The exemplary laser ribbon projection system involves directing a laser beam orthogonal to a fiber-optic bundle, i.e., a fused bundle of individual fiber optic filaments. The incident laser light is projected radially outward from the fiber optic bundle forming a laser light plane. Since the fused bundle of individual fiber optic filaments is wedged between plano-mirrors, the laser light is projected in the forward direction. This laser light is then collimated with a plano-cylindrical lens having a focal length of about 270 mm. A ribbon of laser light results having a width of nearly 26 cm.

FIG. 1 illustrates the laser ribbon projection technique, projecting a laser ribbon according to the invention using a laser beam incident perpendicular to a fused fiber optic bundle wedged between plano mirrors and collimated with a plano-cylindrical lens.

A laser beam source 10 directs beam 15 to a fiber-optic bundle 20 wedged between two plano-mirrors 25 such that the incident angle to the fiber-optic bundle is substantially 90 degrees. The incident laser beam is isotropically scattered through 360 degrees to project a uniform triangular region of light 30. This light is then collimated with a plano-cylindrical lens 35 to create a uniform band or ribbon of light 40. The ribbon of light may then be projected onto a surface 45 to project a uniform line 50.

Alternatively, beam source 10 may be another source of collimated light, or another source of collimated electromagnetic radiation such as a maser or other form of microwave beam emitter.

The exemplary fiber optic bundle 20 is of conventional manufacture and configuration. The bundle is formed by fused individual fibers of stepped or gradient index, well known in the art.

It is understood that the present invention is not limited to the embodiments described above, but encompasses any and all embodiments within the scope of the following claims.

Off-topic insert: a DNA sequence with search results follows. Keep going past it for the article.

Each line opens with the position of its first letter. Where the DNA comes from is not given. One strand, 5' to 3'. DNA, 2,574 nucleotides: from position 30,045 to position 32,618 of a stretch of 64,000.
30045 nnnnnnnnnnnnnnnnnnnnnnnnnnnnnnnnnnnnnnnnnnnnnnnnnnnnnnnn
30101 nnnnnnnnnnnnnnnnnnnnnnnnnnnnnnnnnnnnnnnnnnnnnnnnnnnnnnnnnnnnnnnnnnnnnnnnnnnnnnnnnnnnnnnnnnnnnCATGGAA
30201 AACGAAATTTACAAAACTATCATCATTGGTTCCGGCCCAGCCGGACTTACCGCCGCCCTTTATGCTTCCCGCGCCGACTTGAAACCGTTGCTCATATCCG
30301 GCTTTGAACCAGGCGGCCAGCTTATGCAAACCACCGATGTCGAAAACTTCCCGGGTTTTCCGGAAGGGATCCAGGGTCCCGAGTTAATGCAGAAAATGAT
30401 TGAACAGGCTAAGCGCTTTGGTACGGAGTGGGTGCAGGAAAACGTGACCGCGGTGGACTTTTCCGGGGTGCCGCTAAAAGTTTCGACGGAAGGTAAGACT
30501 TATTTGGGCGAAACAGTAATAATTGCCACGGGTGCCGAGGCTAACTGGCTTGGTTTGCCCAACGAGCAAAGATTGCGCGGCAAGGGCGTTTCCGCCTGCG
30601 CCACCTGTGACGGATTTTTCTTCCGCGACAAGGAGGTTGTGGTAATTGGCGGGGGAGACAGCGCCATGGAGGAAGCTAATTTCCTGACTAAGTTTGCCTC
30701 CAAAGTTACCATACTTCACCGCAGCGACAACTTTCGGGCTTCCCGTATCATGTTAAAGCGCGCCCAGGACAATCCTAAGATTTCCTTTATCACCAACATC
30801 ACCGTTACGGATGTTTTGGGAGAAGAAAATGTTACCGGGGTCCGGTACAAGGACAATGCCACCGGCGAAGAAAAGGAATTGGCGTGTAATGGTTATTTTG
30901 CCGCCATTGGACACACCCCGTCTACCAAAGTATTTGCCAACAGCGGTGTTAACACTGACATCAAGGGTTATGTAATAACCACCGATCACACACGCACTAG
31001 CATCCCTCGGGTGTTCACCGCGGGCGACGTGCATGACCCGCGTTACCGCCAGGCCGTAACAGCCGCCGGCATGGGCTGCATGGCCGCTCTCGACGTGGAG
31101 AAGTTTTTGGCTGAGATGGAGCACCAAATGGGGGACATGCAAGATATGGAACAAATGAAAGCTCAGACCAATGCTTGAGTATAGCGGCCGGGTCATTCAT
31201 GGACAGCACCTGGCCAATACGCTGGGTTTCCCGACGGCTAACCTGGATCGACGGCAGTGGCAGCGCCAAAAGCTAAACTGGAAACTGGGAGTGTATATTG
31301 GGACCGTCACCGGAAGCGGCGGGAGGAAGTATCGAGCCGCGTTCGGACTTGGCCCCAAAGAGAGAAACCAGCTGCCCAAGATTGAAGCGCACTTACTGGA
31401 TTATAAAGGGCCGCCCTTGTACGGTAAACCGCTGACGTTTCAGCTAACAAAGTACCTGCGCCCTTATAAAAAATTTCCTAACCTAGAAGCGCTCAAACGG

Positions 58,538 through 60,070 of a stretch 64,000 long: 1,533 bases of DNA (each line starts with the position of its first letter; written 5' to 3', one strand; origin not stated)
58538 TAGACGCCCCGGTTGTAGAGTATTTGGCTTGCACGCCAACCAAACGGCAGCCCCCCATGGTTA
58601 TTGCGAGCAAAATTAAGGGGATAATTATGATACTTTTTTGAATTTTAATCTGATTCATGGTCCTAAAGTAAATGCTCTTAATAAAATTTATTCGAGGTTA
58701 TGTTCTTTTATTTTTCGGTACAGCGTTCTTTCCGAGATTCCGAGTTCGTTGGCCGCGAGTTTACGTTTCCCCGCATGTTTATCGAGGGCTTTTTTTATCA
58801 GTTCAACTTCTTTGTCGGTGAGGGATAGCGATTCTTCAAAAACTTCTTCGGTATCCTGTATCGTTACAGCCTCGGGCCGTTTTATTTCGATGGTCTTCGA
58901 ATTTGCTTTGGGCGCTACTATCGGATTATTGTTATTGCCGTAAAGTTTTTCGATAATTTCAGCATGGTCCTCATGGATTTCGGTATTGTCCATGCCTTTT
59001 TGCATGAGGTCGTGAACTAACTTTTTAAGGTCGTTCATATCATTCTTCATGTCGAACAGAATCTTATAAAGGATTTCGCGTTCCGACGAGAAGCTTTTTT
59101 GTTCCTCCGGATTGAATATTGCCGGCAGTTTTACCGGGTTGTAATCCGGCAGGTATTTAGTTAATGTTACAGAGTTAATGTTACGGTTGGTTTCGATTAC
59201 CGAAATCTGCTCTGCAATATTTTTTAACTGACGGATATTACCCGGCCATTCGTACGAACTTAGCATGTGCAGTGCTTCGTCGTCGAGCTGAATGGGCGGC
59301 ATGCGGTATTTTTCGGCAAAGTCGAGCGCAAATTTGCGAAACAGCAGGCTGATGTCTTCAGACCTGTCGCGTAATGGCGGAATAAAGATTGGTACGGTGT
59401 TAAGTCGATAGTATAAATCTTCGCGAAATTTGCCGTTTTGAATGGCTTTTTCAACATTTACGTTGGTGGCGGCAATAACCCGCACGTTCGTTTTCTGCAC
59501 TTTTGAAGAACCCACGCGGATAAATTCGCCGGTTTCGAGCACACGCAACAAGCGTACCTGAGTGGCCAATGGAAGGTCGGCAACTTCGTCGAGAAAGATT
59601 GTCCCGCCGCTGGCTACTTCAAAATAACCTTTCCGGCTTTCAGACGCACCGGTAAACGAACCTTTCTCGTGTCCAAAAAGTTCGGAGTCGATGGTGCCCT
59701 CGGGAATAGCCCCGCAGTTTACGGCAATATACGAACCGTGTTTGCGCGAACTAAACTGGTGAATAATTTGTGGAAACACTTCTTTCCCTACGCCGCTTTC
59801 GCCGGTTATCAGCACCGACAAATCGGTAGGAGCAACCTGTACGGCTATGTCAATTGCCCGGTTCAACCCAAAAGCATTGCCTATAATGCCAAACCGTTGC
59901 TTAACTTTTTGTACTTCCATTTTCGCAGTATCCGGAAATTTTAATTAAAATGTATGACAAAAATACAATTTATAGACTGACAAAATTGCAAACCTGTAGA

Patent Citations
Cited PatentFiling datePublication dateApplicantTitle
US4763975 *Apr 28, 1987Aug 16, 1988Spectra Diode Laboratories, Inc.Optical system with bright light output
US6309886Nov 24, 1999Oct 30, 2001The Regents Of The University Of CaliforniaHigh throughput analysis of samples in flowing liquid
US6470122 *May 13, 1999Oct 22, 2002Sony CorporationOptical coherence reduction method and device, illuminating method and system
US6483556Jan 28, 1998Nov 19, 2002Corporation For Laser Optics ResearchLaser video display system and method
US6487334 *Nov 19, 2001Nov 26, 2002Jds Uniphase Inc.Optical switch
Classifications
U.S. Classification385/115, 385/119
International ClassificationG02B6/04
Cooperative ClassificationG02B19/0028, G02B19/0052, G02B27/0966, G02B6/04, G02B27/30
European ClassificationG02B27/09F, G02B27/09S2L2, G02B6/04
Legal Events
DateCodeEventDescription
Mar 8, 2011FPExpired due to failure to pay maintenance fee
Effective date: 20110116
Jan 16, 2011LAPSLapse for failure to pay maintenance fees
Aug 23, 2010REMIMaintenance fee reminder mailed